© Rohit Vohra

Make mistakes, it’s street photography

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I just sent out my 200th interview last week. Having spent the last 4 years interviewing professional and amateur photographers, from Magnum, iN PUBLiC, APF and many more photography collectives. I have found a common thread that ties them all together.

© Rohit Vohra
© Rohit Vohra

Today, whether it’s vision or moment, light or serendipity, there are two things that they all had in common. They all had passion and they all made mistakes. They learn from their mistakes and the passion kept them going.

© Rohit Vohra
© Rohit Vohra

Mistakes are your sketchbook.

Like any other craft, photography can’t be mastered in a few days or months. Like any other profession there will always be good days and bad days. There will be days when you get home winners and there will also be days when you come home empty handed.

© Rohit Vohra
© Rohit Vohra

A bad day doesn’t mean you are a bad photographer.

Early in 1995 when I actively started shooting, I would keep a notebook to keep a record of mistakes I was making. The idea was not to be just self critical but also learn from those mistakes.

© Rohit Vohra
© Rohit Vohra

It’s good to spend some time with the photographs that didn’t work. The gut instincts that failed, the moments that you missed. Question them, What went wrong? Did you stand at the wrong place? Did you give up too soon? Did you not compose it well? Winners are great but lessons you learn from failures go along way.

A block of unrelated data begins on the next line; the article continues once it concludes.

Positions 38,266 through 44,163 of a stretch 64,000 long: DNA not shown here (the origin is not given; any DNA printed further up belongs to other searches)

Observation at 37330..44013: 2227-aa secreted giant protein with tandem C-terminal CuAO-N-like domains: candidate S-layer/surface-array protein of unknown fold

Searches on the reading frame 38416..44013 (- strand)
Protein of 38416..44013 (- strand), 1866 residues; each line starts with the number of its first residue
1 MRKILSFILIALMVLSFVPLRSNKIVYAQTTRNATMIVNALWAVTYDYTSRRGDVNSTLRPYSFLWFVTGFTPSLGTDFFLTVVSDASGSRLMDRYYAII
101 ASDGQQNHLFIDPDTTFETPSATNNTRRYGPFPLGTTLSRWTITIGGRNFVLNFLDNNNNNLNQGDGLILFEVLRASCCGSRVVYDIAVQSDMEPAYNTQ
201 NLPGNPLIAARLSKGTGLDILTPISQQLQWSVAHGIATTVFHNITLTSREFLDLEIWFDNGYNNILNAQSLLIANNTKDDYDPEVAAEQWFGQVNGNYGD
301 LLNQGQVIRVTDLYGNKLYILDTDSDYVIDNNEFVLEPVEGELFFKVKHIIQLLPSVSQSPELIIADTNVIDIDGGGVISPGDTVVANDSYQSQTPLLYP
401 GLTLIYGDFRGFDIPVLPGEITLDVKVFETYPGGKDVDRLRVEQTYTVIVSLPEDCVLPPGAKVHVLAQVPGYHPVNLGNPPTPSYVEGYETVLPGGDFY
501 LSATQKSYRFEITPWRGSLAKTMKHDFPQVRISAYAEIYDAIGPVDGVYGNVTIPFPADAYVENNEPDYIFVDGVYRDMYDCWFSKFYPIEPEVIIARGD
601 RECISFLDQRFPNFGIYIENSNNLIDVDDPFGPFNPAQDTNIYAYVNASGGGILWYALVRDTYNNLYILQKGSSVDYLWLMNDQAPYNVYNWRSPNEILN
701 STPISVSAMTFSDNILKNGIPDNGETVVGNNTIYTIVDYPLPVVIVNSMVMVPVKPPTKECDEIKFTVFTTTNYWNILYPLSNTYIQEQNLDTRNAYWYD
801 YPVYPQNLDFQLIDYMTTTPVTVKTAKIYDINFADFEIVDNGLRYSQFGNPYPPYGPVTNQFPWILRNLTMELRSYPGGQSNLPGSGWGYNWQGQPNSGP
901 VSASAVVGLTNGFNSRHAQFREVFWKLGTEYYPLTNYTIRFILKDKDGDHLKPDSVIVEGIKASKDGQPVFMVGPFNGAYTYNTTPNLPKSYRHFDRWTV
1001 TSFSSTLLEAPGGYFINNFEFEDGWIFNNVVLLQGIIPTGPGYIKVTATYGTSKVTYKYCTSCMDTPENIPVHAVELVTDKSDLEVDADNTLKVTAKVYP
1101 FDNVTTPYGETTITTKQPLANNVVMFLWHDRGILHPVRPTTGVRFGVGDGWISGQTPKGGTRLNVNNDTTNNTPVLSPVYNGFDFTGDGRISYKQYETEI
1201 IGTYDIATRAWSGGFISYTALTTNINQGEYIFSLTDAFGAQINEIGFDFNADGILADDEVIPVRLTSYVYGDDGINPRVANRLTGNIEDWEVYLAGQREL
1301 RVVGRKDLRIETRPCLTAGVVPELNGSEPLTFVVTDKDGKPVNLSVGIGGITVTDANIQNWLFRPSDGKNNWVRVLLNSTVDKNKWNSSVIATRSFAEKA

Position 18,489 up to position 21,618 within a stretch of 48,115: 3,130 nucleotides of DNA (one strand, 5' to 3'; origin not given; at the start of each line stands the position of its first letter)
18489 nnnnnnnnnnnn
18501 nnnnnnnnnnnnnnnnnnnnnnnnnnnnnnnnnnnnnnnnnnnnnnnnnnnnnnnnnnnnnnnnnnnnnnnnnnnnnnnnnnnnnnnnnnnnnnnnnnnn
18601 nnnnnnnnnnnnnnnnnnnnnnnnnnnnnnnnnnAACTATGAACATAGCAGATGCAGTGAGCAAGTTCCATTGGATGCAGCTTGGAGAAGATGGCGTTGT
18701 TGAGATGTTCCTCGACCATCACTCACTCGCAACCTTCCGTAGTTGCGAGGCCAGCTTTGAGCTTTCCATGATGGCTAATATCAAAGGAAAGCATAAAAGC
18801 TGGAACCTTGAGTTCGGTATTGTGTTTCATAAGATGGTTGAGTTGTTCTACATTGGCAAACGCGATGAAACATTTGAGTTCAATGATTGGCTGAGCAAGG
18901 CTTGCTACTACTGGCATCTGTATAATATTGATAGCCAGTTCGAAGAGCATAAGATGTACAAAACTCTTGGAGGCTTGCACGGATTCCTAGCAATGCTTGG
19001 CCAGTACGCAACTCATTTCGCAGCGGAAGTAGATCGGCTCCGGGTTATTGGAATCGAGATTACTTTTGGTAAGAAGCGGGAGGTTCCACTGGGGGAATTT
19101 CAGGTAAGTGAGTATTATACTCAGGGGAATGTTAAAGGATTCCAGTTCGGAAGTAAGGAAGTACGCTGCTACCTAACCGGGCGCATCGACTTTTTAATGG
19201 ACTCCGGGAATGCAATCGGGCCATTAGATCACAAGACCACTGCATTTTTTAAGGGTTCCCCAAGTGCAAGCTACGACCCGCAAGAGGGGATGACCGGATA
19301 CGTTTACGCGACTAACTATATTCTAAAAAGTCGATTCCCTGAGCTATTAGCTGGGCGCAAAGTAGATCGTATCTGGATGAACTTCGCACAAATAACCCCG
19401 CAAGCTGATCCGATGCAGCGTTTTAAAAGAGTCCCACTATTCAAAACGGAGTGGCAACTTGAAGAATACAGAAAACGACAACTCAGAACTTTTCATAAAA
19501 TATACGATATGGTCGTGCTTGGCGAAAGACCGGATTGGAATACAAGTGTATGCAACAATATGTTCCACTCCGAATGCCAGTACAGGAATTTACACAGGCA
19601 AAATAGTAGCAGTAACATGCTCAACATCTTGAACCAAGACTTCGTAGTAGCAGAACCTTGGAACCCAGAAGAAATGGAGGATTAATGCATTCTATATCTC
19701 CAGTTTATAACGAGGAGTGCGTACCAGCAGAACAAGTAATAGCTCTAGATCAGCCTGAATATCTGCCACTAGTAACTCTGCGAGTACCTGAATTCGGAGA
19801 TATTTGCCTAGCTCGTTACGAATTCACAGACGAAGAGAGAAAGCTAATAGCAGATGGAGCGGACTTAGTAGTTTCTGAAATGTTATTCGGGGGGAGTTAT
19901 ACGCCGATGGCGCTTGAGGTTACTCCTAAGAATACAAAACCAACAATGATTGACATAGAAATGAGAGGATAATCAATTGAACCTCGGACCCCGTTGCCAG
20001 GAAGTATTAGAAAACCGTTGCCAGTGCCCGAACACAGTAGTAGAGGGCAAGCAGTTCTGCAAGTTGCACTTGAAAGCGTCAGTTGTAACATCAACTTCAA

© Rohit Vohra
© Rohit Vohra

We live in a world where millions of pictures are shared everyday. Your wins are as easily forgotten as your failures. No one has the time to remember your failures, so go ahead don’t be so hard on yourself. Makes mistakes, learn from them and keep shooting.

 


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5 Comments

  • I always try to hide my mistake or don’t want to accept, thank you for your words will keep in my mind.😊

  • Superb crisp write up with so valuable insights .Thanks Rohit Bhai .Now I have stopped learning from mistakes ,I am trying to learn by observing wonderful artists like you

  • I like your comments very much
    The thing is to just keep on shooting
    Street photography is a dance. One enters possible encounters( the Dance). Moves from one angle to the other bends a little if he mustthen moves again. When the dance is over ( he gets his picture ) he moves to the next dance. Bresson says it nicely.
    “ it’s about love “.

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